That’s at odds with predictions from Service New Brunswick officials earlier this year, and Mayor Donna Reardon wants to know why assessments in other communities appear to follow different rules.

“That to me is a question I’d like to get answered,” Reardon said.

“I have to say I don’t understand it.”

Real estate sales in Saint John set records in both volume and price over the past year.

But although Service New Brunswick officials told the city in February that it would “reap some of that reward” with growth in its 2022 tax base, the results announced earlier this month were underwhelming.  

Saint John Mayor Donna Reardon has been a critic of property assessments in Saint John for several years. She’s concerned Service New Brunswick operates differently in other cities than it does in Saint John. (Hadeel Ibrahim/CBC)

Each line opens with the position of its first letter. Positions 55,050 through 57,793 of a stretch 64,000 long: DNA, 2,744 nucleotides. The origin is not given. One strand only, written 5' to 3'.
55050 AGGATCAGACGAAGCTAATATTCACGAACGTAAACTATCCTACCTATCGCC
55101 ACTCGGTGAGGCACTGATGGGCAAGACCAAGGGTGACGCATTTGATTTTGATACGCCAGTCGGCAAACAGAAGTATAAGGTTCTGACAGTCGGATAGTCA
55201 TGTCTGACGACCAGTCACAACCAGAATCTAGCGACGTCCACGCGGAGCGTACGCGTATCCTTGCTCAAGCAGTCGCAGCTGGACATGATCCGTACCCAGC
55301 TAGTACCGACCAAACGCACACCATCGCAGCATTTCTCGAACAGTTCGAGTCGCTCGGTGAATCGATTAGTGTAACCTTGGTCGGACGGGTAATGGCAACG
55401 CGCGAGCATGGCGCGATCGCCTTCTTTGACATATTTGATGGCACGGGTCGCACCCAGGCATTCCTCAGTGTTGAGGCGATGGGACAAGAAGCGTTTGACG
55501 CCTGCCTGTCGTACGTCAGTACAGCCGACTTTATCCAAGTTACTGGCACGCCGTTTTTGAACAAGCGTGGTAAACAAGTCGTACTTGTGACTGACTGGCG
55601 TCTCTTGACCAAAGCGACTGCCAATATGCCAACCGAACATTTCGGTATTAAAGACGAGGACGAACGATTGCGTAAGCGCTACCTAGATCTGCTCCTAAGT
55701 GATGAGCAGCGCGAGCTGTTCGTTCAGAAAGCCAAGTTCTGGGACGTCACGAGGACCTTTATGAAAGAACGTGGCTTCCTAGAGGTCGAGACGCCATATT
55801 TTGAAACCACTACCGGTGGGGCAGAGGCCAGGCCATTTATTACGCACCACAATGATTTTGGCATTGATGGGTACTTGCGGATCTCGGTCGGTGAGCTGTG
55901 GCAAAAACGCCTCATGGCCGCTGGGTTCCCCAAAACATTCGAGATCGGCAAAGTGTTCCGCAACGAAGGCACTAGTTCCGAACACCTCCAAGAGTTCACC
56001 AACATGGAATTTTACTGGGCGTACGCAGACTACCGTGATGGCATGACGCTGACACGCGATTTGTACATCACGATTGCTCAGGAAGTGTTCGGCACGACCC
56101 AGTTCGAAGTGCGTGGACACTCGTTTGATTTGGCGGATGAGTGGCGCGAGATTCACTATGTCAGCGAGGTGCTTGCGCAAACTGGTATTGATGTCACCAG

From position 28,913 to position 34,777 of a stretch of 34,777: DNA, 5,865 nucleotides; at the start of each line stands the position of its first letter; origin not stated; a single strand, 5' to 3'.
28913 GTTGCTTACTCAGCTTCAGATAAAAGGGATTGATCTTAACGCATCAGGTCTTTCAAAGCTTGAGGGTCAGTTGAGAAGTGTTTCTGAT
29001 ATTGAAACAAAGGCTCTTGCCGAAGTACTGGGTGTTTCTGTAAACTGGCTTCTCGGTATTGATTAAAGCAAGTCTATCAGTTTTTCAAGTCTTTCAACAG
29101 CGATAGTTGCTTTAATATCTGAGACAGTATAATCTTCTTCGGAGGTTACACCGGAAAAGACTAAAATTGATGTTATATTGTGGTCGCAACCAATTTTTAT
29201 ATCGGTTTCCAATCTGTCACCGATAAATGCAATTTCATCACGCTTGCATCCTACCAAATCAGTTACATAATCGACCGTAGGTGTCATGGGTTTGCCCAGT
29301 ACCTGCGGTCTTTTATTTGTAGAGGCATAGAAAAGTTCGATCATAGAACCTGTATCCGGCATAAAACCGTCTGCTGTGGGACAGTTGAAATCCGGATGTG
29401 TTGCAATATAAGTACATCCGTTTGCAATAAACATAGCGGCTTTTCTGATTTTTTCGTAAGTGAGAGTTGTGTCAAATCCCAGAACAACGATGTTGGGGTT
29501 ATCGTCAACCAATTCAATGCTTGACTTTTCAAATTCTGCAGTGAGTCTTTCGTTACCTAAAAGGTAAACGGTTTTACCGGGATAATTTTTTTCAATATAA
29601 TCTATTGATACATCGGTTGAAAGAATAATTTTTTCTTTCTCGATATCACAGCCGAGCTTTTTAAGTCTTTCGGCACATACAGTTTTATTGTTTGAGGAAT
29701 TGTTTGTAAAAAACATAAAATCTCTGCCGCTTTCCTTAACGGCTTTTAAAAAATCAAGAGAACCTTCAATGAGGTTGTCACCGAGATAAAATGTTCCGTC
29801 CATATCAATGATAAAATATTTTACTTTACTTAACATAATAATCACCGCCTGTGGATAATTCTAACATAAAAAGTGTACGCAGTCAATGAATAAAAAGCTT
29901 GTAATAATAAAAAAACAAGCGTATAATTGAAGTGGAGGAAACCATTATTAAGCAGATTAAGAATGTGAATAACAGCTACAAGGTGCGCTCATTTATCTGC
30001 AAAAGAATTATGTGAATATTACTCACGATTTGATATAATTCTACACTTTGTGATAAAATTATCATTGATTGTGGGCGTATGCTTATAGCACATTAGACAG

City’s tax base ranks 43rd among N.B. municipalities

Based on property assessments completed this year by Service New Brunswick, Saint John’s tax base is expanding by 6.24 per cent for 2022 according to figures released  earlier this month by the province

That’s more growth than in recent years, but still well below the provincial average of eight per cent.

Part of the sluggishness is because 5,332 residential, commercial and industrial properties in the city, one in every five, escaped any assessment increase at all from Service New Brunswick.   

That helped to drag growth in the city’s tax base down to 43rd place among all New Brunswick municipalities.   

Moncton had only 888 properties awarded no assessment increase for 2022 and Fredericton just 680.

Most perplexing for Saint John are dozens of properties given no change in their taxable values, even after being sold to buyers for double their assessment and more.

On Saint John’s upscale Anchorage Avenue, five waterview lots sold earlier this year at prices between $151,000 and $230,000.